The Telegraph
Monday , April 7 , 2014
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A fairytale ending for Mahela, Sangakkara

Dhaka: Every story that has a fairytale ending doesn’t necessarily involve all the characters in it. Some are satisfied souls, basking in the afterglow of happiness; some recede to the insignificant lanes of oblivion.

The gulf that separates the winner from a loser is one which is bridged by ‘what ifs’. You can’t cross the bridge, you can only stand on the edge and look at the other end, thinking what if....

So while Sri Lanka’s six-wicket triumph in the World T20 final on Sunday was a perfect happy ending for Kumar Sangakkara and Mahela Jayawardene, who thus retired from T20 Internationals on a memorable high, it was heartbreak for the likes of Mahendra Singh Dhoni and Virat Kohli.

Dhoni lost the World T20 final, lost the chance to be the only captain to win three World titles, lost the opportunity to be the undisputed king of the world of cricket by simultaneously holding three major ICC crowns...

At the end of all that, he can only ponder on what if the last four overs of the Indian innings produced more than just 19 runs? What if Yuvraj Singh didn’t waste 10 balls in that crucial period? What if India had won the toss? The list is long and Sunday night too will be a long one for Dhoni.

For Sangakkara, the sweet taste of victory was sweeter because he won the Man of the Match award for his 52 not out of 35 balls.

Mahela too chipped in with a run-a-ball 24 as Sri Lanka paced their 131-run target chase perfectly. They won with 13 balls to spare.

For Kohli, however, the case was like that of a singer who after recording the song of his life was told that the recorder wasn’t working.

Pity that India couldn’t win despite his 77 off 58 balls, almost 60 percent of the total that India got.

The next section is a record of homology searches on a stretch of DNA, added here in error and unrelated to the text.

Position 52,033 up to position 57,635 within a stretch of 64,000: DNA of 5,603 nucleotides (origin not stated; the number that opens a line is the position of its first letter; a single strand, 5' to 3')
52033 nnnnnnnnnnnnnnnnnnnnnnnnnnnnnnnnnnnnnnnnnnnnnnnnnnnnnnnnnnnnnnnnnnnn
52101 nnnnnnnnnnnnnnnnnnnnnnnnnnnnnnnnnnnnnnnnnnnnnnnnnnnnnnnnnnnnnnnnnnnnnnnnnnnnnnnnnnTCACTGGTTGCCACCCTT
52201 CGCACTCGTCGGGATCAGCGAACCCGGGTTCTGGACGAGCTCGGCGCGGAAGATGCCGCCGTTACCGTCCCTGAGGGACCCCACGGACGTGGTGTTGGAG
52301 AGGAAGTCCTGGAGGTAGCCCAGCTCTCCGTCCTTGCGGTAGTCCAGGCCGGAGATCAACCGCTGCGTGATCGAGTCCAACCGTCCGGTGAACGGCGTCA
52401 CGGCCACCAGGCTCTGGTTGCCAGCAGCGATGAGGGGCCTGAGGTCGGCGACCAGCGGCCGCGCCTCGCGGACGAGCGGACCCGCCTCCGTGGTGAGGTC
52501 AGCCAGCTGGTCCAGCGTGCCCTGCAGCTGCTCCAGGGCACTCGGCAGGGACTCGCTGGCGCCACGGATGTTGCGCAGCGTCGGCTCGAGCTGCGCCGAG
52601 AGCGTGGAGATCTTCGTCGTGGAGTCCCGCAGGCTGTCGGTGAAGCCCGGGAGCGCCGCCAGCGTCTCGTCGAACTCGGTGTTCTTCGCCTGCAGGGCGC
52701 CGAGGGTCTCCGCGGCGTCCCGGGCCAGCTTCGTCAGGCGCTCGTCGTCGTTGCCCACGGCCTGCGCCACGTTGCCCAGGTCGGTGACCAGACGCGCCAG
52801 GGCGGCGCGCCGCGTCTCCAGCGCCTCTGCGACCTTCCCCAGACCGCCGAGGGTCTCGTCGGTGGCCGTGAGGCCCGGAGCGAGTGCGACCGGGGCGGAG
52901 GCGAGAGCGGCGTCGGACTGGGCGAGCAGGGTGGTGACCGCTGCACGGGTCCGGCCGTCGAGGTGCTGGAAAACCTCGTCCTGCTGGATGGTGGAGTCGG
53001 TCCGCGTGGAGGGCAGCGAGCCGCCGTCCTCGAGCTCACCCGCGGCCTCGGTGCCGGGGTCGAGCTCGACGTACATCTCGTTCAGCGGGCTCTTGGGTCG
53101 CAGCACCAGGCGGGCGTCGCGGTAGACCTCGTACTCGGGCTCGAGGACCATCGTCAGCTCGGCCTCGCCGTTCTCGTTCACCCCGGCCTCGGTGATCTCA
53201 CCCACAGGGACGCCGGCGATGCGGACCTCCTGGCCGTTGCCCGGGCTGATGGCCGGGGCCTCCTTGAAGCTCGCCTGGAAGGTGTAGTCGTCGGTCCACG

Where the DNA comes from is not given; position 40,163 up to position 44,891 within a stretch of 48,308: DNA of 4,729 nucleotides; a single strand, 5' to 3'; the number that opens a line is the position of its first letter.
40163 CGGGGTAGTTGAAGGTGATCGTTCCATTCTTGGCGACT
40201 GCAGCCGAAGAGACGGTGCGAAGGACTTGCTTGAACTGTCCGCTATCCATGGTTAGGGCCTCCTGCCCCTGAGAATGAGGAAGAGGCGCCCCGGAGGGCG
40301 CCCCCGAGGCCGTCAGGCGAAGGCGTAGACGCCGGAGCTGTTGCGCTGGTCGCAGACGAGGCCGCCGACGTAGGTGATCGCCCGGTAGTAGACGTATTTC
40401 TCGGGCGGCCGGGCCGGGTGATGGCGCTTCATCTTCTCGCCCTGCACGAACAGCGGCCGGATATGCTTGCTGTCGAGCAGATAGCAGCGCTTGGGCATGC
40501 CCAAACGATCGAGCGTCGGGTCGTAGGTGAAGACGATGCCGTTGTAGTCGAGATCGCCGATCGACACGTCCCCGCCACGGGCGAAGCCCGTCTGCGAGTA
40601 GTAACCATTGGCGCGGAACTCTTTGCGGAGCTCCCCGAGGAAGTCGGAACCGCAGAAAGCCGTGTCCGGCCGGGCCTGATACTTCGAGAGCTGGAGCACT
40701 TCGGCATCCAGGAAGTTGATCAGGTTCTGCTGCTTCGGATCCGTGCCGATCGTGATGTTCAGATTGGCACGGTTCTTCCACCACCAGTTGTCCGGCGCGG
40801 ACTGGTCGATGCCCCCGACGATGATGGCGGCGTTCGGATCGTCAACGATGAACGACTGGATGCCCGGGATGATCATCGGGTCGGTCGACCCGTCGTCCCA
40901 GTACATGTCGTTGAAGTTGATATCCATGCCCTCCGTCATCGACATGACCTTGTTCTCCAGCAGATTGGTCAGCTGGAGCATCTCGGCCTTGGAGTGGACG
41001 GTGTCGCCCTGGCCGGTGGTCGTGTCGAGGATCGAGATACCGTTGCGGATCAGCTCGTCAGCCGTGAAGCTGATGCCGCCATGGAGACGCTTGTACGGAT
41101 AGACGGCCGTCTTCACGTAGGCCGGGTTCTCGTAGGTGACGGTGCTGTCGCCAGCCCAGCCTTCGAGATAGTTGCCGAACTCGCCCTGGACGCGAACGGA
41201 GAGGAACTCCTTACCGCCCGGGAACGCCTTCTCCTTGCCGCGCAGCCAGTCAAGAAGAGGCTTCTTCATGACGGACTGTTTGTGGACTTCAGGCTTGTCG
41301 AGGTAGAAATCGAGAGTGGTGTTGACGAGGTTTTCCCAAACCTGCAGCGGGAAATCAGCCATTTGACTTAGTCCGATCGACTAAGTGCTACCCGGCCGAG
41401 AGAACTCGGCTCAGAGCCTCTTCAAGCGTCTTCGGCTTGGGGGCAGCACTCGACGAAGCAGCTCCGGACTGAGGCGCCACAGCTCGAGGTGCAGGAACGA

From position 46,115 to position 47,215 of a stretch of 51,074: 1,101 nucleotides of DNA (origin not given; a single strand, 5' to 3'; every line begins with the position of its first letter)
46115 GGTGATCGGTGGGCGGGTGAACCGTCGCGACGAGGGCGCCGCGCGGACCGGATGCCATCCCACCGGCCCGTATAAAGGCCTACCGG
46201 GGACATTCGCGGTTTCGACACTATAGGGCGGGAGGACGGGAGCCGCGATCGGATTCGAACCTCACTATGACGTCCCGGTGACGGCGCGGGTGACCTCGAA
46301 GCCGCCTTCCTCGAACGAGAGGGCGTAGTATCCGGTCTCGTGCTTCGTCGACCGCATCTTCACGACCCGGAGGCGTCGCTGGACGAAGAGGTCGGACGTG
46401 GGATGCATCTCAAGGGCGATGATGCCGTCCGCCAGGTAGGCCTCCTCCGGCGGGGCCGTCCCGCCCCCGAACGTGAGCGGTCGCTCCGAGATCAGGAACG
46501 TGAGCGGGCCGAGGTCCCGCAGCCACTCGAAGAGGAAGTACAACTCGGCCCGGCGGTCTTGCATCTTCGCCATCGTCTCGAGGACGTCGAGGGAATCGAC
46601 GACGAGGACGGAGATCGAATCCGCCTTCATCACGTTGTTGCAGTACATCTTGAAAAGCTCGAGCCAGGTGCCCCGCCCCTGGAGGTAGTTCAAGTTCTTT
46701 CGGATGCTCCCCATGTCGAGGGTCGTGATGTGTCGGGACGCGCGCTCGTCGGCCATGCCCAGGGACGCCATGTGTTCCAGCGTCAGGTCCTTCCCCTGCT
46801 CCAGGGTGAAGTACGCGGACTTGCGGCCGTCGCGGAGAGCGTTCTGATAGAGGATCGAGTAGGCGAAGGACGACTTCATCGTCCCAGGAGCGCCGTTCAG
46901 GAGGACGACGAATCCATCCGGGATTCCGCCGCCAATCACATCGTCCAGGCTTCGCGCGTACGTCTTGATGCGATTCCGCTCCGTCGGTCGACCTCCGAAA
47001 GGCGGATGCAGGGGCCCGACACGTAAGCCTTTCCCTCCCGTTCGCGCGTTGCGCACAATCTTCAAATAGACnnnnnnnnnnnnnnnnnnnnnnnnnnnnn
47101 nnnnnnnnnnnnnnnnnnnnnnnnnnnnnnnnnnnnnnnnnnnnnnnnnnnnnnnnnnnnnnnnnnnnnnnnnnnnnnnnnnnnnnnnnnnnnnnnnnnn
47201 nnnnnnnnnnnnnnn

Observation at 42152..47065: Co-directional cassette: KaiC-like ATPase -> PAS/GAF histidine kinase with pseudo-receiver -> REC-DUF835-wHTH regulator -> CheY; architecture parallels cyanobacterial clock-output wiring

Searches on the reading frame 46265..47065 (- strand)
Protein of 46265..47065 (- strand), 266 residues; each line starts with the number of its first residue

Lasith Malinga had hoped that someone from his team would bowl that one “good” delivery that would put an end to the “great” Kohli in the final. Rangana Herath produced that delivery in the seventh over, but Malinga himself dropped the chance at midwicket.

Thereafter, Kohli was flawless and was run out only off the last ball of the innings.

But Sri Lanka didn’t panic and courtesy some outstanding bowling at the death, they restricted the mighty Indian batting to just 130 for four in 20 overs.

The last four overs, bowled by Lasith Malinga (two), Sachithra Senanayake and Nuwan Kulasekara, saw Sri Lanka concede only 19 runs.

Not only did they cut down on the loose deliveries, the Lankans also ensured that the man in form, Kohli, faced just seven off the last 24 deliveries.

It’s needless to say that the Indian total could have been better had Kohli been on strike more.

Twenty20s are more about dot balls than wicket-taking deliveries.

The Sri Lankans followed that to the hilt as their pacers didn’t mind bowling yorker-length deliveries wide outside the off-stump and their spinners kept it mostly wicket-to-wicket with subtle variations of pace.

The Indian innings had begun on a sloth note after opener Ajinkya Rahane was out for 3 in the second over. Virat and Rohit Sharma (29) played watchfully.

Kohli opened up more once Rohit was dismissed because Yuvraj was finding it hard to find the gaps or get the big hits. Yuvi’s 21-ball 11 was very un-T20 like.

But it’s not that only Yuvraj struggled. Even Dhoni got only 1 of the four deliveries he faced. Batting wasn’t easy and it goes on to show how priceless Kohli’s knock was.

In hindsight, one wonders if Dhoni should have promoted himself or Suresh Raina ahead of Yuvraj.

Yes, Yuvraj played a solid innings against Australia, but he has hardly been his former self.

In the end, one was reminded of Darren Sammy’s prophecy after West Indies lost the semi-final against Sri Lanka.

Sammy had said that maybe God wants Mahela and Sangakkara to leave on a high. Sammy had heard God’s wish, it seems... If only the Indians heard Sammy, they could have been a bit more careful.

The fairytale ending could well have been Dhoni’s.

But given the number of his critics, one wonders if he could have lived happily ever after.